A tort is “an act or omission that gives rise to injury or harm to another and amounts to a civil wrong for which courts impose liability.” Most people are familiar with personal injury lawsuits where a person acts carelessly or accidentally and harms someone else. For example, most car accidents and slip and fall cases qualify as civil negligence torts.

However, if someone purposely harms another person, that is an intentional tort. Battery is one of the most common intentional torts. If an intentional action results in someone’s death, the family or personal representative of the estate can file an intentional wrongful death claim.

Returning to our injured Alabama dock worker, because the angry crowd intentionally attacked him and apparently caused him bodily harm, he probably has the right to bring a civil lawsuit against his attackers for the intentional torts of assault and battery.

The laws of each state may include different requirements to prove a claim of intentional tort.

In general, to successfully file an intentional tort lawsuit, the injured plaintiff must prove:

  • The defendant acted in a harmful or offensive way
  • The defendant’s action was intentional
  • The action harmed the plaintiff

In other words, the defendant must have acted willfully in a harmful way that injured the plaintiff. The injured plaintiff must also prove that they sustained injuries and the related losses can be financially compensated.

What if Multiple People Are at Fault?

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Depending on the circumstances and the state where the intentional tort occurred, the injured plaintiff may collect damages from multiple defendants. In most states, a negligent defendant must only pay their share of the plaintiff’s damages regardless of how many parties caused the plaintiff’s injuries and losses. This is known as several liability. 

But what about our dock worker’s situation, where several people intentionally struck and injured him? In states that have enacted joint and several liability rules, when multiple people commit an intentional tort against a plaintiff, the plaintiff can hold each person liable for the entire amount of their damages. The plaintiff cannot recover double the amount of damages, so the defendants must sort out how much each should pay.

At this time, only seven states have pure joint and several liability laws, while other states have different versions of liability in intentional tort cases. To fully understand your legal rights and potential options, speak with a qualified personal injury attorney who can assess your unique circumstances.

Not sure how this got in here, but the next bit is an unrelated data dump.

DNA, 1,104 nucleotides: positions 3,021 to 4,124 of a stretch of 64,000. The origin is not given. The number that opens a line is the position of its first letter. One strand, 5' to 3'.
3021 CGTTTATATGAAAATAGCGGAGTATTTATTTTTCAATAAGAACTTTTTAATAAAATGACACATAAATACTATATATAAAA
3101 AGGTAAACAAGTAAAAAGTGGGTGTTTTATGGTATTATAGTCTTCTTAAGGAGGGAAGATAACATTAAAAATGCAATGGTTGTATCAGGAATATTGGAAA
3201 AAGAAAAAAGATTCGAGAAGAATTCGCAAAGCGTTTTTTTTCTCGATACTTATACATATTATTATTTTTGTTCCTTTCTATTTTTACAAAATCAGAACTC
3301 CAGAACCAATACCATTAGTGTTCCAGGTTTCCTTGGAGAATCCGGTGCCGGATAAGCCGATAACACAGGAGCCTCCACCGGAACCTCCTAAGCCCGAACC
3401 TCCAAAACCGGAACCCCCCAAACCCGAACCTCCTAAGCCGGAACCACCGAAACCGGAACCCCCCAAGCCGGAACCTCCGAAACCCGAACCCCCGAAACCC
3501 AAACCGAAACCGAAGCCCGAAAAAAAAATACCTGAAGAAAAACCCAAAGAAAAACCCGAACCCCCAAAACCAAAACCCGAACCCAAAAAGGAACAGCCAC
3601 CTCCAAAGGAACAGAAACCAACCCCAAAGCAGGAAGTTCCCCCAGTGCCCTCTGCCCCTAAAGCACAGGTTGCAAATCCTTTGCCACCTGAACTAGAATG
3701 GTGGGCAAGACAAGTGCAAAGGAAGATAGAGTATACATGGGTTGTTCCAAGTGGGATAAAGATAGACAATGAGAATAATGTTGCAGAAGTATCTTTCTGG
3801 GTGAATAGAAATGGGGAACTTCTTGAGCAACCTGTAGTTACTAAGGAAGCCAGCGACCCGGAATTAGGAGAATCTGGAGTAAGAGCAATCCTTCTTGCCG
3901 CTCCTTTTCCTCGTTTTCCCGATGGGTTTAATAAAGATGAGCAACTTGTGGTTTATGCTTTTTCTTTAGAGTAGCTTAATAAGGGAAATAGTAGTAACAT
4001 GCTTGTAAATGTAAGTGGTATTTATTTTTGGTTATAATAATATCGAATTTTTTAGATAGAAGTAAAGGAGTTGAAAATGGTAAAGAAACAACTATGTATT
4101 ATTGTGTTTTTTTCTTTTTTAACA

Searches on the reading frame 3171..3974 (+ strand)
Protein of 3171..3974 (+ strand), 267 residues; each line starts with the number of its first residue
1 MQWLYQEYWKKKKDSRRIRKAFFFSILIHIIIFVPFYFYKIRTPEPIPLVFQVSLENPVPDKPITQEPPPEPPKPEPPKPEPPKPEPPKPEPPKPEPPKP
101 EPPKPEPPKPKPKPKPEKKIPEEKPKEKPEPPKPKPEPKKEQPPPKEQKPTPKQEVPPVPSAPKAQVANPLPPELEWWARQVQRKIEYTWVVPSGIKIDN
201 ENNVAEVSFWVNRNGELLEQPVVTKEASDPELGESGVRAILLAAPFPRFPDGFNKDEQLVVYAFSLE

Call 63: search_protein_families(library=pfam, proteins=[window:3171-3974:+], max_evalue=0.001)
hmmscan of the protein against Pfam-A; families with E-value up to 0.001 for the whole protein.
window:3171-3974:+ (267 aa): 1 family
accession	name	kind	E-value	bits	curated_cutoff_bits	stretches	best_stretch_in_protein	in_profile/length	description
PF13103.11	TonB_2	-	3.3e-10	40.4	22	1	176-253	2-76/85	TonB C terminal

What Is the Difference Between Intentional Torts and Criminal Acts?

Some intentional torts are also crimes. For example, battery, assault, and theft are both civil torts and crimes. There are three important differences between criminal and civil cases:

Who Brings the Case

Government representatives such as state or federal prosecutors decide whether to bring a criminal charge and what the charge should be. The prosecutor handles the case through trial and negotiates any plea agreement. 

In a civil case, the injured plaintiff brings a claim directly against the person or entity that committed the intentional tort that caused the plaintiff’s injuries and financial losses.

Possible Trial Outcomes

Criminal convictions or plea bargains may involve fines, jail or prison time, probation, or other results to punish the wrongdoer and protect the public welfare. Each crime has specific guidelines under state law that the court must follow. The primary goal does not focus on restitution for the victim.

Civil trial verdicts or settlements only involve financial payments, not personal freedom consequences. Unless the court allows punitive damages to punish the person who harmed the plaintiff, a civil lawsuit seeks financial restitution and compensation for the plaintiff, not punishment.

The Burden of Proof

Criminal cases have a more difficult burden of proof than civil cases. To find someone guilty of a crime, the prosecution must prove the defendant’s guilt beyond a reasonable doubt.